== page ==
Begin your search for reinforcing by checking for steel at the outside corners of the house. Go to an outside corner of your house and with the stud finder / metal detector in deep penetrate mode and placed against the wall about head high at the corner, move the stud finder sideways across the wall away from the corner. Repeat this on the other face of the corner. If you detect metal, move the stud finder vertically along a line that passes through the point where you detected the metal to make sure that the metal runs from the top of the wall to the bottom. Note the results on the Masonry Wall Checklist. Then check along the top of the walls to determine if there is reinforcing steel running along the top of the wall. Note: if the block wall extends one or more block heights above the soffit panels, you will not be able to check for this from the outside of your house without removing the soffit in the area where you want to make a test. If you do remove soffit do not be confused by the metal detector finding aluminum parts of the soffit system. Next, move the metal detector horizontally along the outside wall of the house, sliding it along over a long stretch of wall without openings to see if reinforcing bars are found. Determine the distance between the reinforcing, if any is detected, and note the results in the checklist below. Finally, check the location of anchor bolts or straps embedded in the masonry wall from the attic and estimate the distance of one of these from a corner of the house. Then go to that location on the outside of the wall and from a ladder determine how far down into the wall the metal is indicated. Most "J" hooks are about 16-inches long and will engage the top couple of blocks when they are grouted into the top of the wall. If you get an indication of metal running all the way down through the wall, then it is likely that the cell below the "J" hook contains reinforcing steel and that these cells have hopefully been fully grouted throughout the height of the wall. Note the results on the checklist.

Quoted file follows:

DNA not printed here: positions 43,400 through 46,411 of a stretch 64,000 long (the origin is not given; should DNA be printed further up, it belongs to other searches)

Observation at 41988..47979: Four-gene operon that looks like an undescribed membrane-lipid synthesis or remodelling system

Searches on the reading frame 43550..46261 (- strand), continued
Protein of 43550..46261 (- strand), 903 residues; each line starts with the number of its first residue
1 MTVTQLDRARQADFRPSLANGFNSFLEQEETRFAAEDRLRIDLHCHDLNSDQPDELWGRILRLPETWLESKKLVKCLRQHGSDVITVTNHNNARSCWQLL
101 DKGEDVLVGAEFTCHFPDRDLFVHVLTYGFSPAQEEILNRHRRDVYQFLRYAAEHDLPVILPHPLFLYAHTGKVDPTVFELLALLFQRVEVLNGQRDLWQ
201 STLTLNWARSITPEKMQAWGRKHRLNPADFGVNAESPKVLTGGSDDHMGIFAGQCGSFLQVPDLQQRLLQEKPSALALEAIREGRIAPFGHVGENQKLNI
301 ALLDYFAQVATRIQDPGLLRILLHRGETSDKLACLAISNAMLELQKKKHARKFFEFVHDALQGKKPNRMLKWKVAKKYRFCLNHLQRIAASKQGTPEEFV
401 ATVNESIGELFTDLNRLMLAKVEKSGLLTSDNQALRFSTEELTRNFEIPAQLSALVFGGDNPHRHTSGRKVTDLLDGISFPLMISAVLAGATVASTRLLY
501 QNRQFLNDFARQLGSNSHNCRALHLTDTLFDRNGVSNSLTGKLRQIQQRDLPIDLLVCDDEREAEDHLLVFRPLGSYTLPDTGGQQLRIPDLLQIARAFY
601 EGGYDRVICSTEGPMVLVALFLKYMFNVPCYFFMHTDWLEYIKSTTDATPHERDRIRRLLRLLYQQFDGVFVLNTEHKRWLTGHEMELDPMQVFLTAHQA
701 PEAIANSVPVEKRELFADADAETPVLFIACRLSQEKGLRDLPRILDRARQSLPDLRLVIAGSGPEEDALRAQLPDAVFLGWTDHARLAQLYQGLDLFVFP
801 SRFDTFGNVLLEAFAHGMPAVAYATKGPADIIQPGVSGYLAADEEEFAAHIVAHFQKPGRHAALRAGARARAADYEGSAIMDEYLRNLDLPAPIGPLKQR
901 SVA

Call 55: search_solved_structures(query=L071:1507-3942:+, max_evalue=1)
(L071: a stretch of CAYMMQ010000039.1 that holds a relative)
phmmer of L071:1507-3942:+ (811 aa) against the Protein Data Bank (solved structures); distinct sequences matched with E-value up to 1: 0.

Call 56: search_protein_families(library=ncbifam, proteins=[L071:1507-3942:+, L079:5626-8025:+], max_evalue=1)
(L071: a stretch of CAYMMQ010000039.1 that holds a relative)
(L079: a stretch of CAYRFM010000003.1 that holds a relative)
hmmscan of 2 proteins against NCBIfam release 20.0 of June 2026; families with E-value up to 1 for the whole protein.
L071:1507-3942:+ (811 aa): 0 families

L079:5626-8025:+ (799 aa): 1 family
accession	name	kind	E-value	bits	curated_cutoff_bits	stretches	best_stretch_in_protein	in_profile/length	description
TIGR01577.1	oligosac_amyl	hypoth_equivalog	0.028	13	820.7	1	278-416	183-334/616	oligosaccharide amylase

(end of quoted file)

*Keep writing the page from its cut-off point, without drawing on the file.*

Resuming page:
Interpreting the Results:
What you want to find is steel in the top row of blocks, steel coming down the wall at least at corners and next to openings for doors and windows over 5' wide, and steel going down to the foundation. Older homes may have very little or no vertical reinforcing. The evolution of vertical reinforcing in masonry walls is from no vertical steel; to the use of steel in the outside corners; to adding steel at one or both sides of wide openings such as sliding glass doors or garage doors; to steel at one side of even more openings and occasionally interspersed along long walls; to today's standards of steel at every opening and regular spacing on all exterior walls.